Doing good work


Saw this animated video on Facebook by illustrator and animator Daniella Shuhman.

What sounds/is dismissed as idealistic, is sometimes the advice that we, and even the world, need the most of all.

Be concerned with doing good work. And make the right choices to protect your work.

Most of us start out wanting to do good, and be good at what we do (not limited to artistic endeavours). Yet it is something we forget or let go of along the way, weathered by external forces.

That’s why I think we shouldn’t trivialise or dismiss these “idealistic” “advice”, because despite all our survival instincts and our desire to be financially comfortable, these are the reminders we need to go back and stay rooted to where we started in the first place.


What advertising could be

Seriously. I was browsing through advertising work from different agencies, and this one really takes the cake. So much love and charm and heart oozing out of every frame.

And then you watch the Behind the Scenes video and be like -I CAN’T EVEN-


This just made my day and makes me so happy because it shows me what advertising is capable of doing, and being. :,)

Creative concept by TBWA\Singapore

On street photography

Discovered Robert Frank’s photography today – would really love to learn more about different photographers and their work. Robert Frank’s collection of photographs The Americans revealed a side, or perhaps the reality, of an America that was not living the American Dream, at a time when it was most glorified.

Words that come to my mind when I look at his pictures – emotive, raw, honest, grit, invisible, poignant.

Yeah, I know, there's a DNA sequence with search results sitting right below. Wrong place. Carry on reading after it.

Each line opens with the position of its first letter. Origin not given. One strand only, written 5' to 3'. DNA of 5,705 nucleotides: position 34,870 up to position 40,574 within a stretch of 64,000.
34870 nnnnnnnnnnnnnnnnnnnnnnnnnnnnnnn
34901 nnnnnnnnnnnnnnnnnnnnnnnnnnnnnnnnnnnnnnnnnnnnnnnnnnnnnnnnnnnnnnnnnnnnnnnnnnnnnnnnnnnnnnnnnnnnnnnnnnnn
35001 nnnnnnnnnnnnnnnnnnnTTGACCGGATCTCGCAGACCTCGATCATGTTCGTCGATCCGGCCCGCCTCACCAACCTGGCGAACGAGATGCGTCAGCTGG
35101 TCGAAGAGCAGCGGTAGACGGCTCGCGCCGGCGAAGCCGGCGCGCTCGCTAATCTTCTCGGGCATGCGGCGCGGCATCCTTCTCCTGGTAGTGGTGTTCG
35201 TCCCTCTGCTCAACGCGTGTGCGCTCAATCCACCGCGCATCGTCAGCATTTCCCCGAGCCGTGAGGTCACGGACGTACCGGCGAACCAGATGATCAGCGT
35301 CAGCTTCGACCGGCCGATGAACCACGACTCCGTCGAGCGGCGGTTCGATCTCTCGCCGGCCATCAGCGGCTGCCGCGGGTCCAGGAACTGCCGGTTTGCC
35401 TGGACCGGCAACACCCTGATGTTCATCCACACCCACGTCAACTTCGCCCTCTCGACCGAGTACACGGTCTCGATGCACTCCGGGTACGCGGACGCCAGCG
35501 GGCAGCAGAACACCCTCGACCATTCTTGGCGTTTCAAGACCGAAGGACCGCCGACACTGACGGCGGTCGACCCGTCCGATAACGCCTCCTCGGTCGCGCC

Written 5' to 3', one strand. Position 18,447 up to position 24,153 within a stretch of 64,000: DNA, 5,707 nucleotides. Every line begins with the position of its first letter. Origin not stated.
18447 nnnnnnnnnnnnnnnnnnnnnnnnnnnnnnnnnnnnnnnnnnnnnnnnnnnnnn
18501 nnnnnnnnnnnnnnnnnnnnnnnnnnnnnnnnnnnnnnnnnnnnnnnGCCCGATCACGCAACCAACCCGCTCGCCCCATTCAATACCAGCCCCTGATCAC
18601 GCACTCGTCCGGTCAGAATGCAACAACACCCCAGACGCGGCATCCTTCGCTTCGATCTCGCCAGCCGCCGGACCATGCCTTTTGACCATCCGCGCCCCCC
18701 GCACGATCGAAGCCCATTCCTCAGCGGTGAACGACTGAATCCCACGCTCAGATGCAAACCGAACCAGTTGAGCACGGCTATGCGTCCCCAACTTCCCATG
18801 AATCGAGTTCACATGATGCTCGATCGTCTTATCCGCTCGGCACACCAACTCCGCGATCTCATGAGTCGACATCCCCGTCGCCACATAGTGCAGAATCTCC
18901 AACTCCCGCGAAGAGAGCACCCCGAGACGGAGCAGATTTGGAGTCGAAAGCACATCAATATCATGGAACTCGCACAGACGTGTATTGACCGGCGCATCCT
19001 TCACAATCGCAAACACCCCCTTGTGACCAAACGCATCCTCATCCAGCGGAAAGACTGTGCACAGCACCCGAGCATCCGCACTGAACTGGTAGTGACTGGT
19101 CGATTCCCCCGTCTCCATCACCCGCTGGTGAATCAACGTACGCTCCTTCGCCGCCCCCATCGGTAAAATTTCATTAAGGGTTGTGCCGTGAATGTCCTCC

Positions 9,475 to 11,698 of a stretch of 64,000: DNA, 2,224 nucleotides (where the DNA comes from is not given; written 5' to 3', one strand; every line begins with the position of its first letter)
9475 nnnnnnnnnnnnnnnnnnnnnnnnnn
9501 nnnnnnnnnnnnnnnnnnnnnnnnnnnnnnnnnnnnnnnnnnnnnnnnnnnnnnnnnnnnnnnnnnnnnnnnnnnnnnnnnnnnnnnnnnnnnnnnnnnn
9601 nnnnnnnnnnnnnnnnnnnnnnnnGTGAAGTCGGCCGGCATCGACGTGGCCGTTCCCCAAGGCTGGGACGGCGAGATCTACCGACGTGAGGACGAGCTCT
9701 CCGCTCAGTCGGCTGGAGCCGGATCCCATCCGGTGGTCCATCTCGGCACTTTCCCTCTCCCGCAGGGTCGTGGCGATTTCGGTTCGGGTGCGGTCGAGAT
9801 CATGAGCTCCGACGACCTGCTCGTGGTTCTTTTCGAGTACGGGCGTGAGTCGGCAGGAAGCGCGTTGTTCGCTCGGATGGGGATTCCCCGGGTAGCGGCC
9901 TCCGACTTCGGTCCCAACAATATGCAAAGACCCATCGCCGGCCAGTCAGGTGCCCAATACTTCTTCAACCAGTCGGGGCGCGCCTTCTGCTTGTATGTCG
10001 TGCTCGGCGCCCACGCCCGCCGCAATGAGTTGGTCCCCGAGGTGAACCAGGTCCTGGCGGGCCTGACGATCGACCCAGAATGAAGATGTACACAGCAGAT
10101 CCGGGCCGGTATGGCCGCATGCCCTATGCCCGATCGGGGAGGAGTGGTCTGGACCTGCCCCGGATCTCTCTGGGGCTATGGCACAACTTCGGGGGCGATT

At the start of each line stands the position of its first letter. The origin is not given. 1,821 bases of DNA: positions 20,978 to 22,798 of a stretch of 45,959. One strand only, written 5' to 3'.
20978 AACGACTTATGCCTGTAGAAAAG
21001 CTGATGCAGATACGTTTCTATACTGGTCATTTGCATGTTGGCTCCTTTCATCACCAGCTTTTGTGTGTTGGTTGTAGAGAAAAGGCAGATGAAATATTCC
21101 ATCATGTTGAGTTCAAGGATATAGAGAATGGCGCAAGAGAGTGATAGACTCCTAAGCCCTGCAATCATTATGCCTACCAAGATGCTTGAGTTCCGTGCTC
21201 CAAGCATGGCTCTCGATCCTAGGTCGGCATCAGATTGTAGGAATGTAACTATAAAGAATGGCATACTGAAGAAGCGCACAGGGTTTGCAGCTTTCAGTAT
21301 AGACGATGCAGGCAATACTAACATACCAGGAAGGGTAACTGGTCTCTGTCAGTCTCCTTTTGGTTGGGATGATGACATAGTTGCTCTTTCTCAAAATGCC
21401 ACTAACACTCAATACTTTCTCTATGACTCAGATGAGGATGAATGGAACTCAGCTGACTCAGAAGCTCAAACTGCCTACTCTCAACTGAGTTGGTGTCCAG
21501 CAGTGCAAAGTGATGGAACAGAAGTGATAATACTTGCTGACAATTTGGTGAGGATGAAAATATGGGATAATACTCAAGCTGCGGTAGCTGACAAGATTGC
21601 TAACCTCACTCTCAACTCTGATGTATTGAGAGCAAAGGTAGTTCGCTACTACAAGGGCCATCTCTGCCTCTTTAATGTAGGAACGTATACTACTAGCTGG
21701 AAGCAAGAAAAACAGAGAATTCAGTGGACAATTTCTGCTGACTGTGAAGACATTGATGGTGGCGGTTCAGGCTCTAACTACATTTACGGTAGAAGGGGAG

As a photographer, I can identify deeply with his photographs because of the way they are shot – he chose to remain invisible, capturing the moments he saw quickly and then moving on.

I know there are ethical and philosophical debates about street photography and the role of the photographer. Some choose to make a story from their pictures by interacting with and seeking to understand their subjects, dispelling certain assumptions that we would make of an image or moment at first glance.

Others, however, choose to remain a fly on the wall, simply observing and sieving out the beauty and humanity in honest, everyday moments.

I belong to the latter camp, mainly because I am an introvert and the act of taking in and connecting with my environment takes me into the zone and sometimes even overwhelms me. When I walk around with my camera I feel it becoming an extension of my existence.

While I understand the social impact that interacting with photography subjects and telling their stories can make, I also have this strong inkling that the mystery and poignancy of certain photographers’ work would dissipate if they tried to break that barrier of unspoken connection between them and the moment.

Robert Frank is one of them.

Haven’t been struck by photography in this way for such a long time. Leaving this post with my favourite photos from him, and a quote that inspired me from an NPR interview:

“Like a boxer trains for a fight,” Frank says, a photographer needs to practice by getting out and taking pictures every day. “It doesn’t matter how many he takes or if he takes any at all. It gets you prepared to know what you should take pictures of or what is the right thing to do and when.”


While perhaps less purposeful than photojournalism and documentary photography, street photography also plays a part for social justice in its own way. By capturing the humanity and emotions found in ordinary moments that we share with millions of strangers across the globe, it makes us realise that we aren’t that distant or vastly different after all.

Dominique Falla, tactile typographer


“Branding, advertising and all forms of communication rely on a wide variety of techniques to get the message across. There are visual, aural and haptic methods, but in the end, we all default to language as a primary form of communication when it comes to complex ideas.”

– an important self-reminder to never underestimate the unwavering power of the written word

Check out her amazing work and interview here